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Benjamin Crump: The co-acquisition of The Baltimore Sun by a Black entrepreneur ‘a new era’ | GUEST COMMENTARY

February 6, 2024 | www.baltimoresun.com



Armstrong Williams is the new owner, along with David Smith, of the Baltimore Sun. Williams speaks about the new venture at Howard Stirk Holdings, his media company, in Washington. He’s known as a conservative political commentator who hosts a nationally syndicated television show on Sinclair network affiliates. (Kim Hairston/Staff photo)


February 6, 2024 at 5:45 a.m.


Today, we live in an era defined by widespread social injustice and inequality. Yet, the co-acquisition of The Baltimore Sun by Armstrong Williams, a Black American entrepreneur, is a source of encouragement and optimism in a world that is otherwise bleak. In my role as a civil rights attorney, I am cognizant of the significant impact that Black entrepreneurship has on elevating the economic freedom and intergenerational prosperity of Black Americans. Moreover, I consider this development to be emblematic of a more extensive and consequential narrative of Black entrepreneurship and the role it plays in the lives of Black Americans.


The co-acquisition of the paper by Williams helps highlight the fundamental truth that economic empowerment overcomes differences in ideology. Let there be no doubt that this purchase is an exceptionally courageous action. Obtaining such a platform is not without its detractors, but I am certain that Williams and his partner, David Smith, will make every effort to guarantee truth, transparency and a variety of diverse perspectives; something that some in the media of today have forgotten.


This holds significant importance, especially in a society where the media exerts substantial control over public sentiment and the construction of narratives. William’s co-acquisition of The Baltimore Sun virtually ensures that the experiences, obstacles and triumphs of Black Americans are not only recognized but also understood and depicted in an authentic and comprehensive manner. But not only that, it will ensure that The Baltimore Sun will resist detractors of truth generally and that honesty, transparency and reality will be a marker of a paper that was once marked by a reputation of racism.


Ironically, The Baltimore Sun advocated racist ideologies, segregation and even more divisive racist action for decades when it began in 1837. Now, today, The Baltimore Sun is under co-ownership by an individual who is of the very race against which the paper published articles. Williams, however, would argue that his race is inconsequential. He is one of the most colorblind people I know. Yet, although he abstains from judging individuals according to their fixed attributes, he nevertheless acknowledges the plight of Black Americans.


William’s life story has stood as an enduring testament to the tenacity and resolve that have come to define the course of the Black American community in the United States. It is vital to point out to young Black children that their ambitions are not constrained by socioeconomic factors or the color of their skin. The successes attained by Williams should function as a model, illuminating a path toward attaining enduring financial autonomy. These are fundamental components in the ongoing pursuit of social progression and equality.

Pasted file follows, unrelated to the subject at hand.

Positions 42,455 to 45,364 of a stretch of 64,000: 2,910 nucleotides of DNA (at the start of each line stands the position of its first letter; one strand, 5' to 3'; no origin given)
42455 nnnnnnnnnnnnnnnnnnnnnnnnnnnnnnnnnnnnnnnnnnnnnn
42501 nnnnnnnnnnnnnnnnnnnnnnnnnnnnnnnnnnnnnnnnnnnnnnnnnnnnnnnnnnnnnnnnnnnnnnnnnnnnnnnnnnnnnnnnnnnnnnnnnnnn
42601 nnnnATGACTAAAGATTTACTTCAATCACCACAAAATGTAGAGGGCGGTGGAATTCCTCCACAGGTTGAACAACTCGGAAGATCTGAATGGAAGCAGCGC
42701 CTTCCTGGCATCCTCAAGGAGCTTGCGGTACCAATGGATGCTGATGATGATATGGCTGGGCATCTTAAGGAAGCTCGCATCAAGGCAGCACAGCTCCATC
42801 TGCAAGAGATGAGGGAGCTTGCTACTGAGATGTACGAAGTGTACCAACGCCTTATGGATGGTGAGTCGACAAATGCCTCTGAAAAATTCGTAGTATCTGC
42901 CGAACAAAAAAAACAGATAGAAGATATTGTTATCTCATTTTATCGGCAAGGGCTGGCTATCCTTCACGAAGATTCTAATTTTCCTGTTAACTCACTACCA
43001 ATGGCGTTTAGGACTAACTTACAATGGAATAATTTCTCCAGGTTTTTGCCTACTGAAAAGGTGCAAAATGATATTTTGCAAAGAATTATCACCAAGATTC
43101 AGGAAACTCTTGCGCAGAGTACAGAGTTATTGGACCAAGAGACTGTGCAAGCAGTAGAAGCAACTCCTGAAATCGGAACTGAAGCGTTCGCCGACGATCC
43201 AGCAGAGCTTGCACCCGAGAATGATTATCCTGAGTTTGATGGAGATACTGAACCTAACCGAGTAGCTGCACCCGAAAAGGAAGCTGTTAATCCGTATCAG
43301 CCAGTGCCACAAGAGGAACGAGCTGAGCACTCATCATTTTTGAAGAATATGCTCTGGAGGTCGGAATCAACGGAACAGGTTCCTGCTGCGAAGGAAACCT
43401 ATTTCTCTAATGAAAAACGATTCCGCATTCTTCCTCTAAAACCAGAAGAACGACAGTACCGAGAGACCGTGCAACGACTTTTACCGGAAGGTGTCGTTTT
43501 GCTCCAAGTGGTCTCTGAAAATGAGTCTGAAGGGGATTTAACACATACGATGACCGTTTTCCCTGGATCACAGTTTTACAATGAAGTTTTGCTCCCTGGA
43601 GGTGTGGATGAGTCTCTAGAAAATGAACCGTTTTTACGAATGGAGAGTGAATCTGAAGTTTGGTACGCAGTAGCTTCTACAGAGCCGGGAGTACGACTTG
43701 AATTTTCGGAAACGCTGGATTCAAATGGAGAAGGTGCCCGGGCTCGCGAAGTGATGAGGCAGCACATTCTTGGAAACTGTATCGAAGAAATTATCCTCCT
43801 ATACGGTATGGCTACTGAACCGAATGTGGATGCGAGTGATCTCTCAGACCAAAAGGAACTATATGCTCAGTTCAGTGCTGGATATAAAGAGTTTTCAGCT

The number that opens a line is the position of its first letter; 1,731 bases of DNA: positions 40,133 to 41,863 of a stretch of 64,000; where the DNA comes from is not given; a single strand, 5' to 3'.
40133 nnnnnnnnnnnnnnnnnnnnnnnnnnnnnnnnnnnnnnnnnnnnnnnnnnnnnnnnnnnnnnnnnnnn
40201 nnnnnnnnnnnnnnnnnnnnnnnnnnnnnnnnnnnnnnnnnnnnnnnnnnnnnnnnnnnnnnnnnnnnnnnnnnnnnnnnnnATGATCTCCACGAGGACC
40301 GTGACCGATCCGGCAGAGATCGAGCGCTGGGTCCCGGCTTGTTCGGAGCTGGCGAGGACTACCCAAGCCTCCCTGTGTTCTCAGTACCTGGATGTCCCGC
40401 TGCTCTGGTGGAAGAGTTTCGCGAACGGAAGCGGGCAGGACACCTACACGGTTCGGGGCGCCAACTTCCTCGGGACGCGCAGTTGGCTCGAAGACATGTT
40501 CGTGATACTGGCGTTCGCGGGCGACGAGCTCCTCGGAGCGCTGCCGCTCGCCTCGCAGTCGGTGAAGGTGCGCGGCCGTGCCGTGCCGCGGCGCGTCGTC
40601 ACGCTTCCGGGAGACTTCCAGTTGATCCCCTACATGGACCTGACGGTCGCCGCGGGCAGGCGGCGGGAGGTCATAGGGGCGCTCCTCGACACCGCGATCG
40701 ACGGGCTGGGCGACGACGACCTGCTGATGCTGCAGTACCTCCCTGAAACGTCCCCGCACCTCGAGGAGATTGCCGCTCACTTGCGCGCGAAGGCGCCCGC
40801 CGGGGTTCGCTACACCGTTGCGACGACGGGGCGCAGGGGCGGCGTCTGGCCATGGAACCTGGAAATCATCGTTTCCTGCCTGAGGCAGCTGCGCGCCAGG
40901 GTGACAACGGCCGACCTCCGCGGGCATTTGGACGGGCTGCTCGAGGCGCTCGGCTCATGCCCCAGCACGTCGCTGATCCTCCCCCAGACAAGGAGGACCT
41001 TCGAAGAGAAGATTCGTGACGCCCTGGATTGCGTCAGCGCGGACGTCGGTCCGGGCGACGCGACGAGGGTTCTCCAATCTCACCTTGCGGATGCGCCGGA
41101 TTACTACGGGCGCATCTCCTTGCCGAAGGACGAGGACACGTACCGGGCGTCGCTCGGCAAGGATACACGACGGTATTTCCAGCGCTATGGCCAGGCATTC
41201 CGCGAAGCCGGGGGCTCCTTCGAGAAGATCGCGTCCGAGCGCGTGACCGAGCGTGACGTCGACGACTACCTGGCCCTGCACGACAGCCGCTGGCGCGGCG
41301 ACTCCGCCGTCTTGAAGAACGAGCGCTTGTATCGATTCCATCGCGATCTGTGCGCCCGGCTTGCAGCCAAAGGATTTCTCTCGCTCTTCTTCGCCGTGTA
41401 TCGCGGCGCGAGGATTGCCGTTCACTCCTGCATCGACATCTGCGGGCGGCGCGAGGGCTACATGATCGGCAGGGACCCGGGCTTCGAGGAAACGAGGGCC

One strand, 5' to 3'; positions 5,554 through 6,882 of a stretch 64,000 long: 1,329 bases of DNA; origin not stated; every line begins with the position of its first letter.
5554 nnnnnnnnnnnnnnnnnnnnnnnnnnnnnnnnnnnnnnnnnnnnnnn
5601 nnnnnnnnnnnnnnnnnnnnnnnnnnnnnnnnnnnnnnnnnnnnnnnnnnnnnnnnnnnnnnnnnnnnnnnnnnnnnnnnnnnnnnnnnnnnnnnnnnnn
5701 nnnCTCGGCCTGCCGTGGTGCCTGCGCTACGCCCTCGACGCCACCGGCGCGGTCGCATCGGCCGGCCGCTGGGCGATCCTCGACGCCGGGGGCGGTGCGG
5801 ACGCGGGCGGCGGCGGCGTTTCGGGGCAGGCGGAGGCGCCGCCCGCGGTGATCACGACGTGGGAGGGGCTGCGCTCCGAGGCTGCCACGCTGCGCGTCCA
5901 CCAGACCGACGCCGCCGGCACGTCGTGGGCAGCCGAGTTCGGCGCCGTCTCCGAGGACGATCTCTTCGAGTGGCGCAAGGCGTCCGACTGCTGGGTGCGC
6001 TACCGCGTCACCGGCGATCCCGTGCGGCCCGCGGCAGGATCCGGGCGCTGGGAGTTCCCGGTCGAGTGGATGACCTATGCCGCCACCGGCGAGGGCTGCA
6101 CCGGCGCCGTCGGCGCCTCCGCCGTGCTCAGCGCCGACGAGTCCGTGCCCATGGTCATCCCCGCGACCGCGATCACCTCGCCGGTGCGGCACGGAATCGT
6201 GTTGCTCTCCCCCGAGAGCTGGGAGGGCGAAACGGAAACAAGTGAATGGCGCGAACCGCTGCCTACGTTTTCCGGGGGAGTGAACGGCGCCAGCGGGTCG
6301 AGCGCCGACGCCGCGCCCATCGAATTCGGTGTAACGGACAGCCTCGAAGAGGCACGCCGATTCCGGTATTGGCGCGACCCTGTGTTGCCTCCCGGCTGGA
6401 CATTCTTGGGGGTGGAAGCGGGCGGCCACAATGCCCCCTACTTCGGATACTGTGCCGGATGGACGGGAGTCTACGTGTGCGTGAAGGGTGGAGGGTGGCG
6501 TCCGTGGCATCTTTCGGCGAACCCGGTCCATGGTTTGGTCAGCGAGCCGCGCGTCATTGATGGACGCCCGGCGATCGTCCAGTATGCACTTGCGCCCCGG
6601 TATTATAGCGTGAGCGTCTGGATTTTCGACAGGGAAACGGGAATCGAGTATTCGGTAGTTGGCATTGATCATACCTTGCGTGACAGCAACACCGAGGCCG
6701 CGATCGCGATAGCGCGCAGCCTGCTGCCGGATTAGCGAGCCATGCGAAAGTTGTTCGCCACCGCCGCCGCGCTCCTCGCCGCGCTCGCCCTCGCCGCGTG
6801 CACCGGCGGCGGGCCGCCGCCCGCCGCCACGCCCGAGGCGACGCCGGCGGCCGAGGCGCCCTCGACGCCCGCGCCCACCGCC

Newspapers play a pivotal role in the community. They create jobs and internships; they help local businesses gain recognition and local heroes gain the spotlight. They do all of these things not just because they are profitable, but more so because it’s good for the community that the paper serves. Now, with Willaims at the helm of The Sun, the newspaper can create internships for underprivileged youth, it can recognize businesses in need of a boost, and it can give a spotlight to the people who do good for their communities. The newspaper can do all of this independently, without fear.


This holds particular meaning for the Black community, given its enduring economic hardships. With Williams as a co-owner, my expectation is that he will make every effort to guarantee that The Sun provides economic empowerment to the Black community. Not only that, but I have no doubt the co-ownership of Williams will herald in a new era and profession of journalism in Baltimore. By reinstating local ownership of the paper, money will be reinvested into the community. Furthermore, the profession will benefit from William’s example, as a man of integrity and bravery, who will without a doubt enable journalists to reestablish the time-honored ethics of journalism that have been lost today.


As a significant step toward continued economic equality and empowerment, Armstrong Williams’ co-ownership of the Baltimore Sun signifies a monumental accomplishment. Despite political divisions, it unquestionably demonstrates that economic freedom and the path to wealth creation remain indispensable components that empower Black Americans to determine their own destinies. This accomplishment ought to be celebrated as a forward-thinking advance toward greater representation, which should transcend the media and permeate all aspects of American life where the voices of Black Americans need to be amplified.


Benjamin Crump (bencrump.com; X: @AttorneyCrump) is a prominent civil rights attorney. Among his clients are the families of Ahmaud Arbery, George Floyd, Tayvon Martin, Tamir Rice and Breonna Taylor. 





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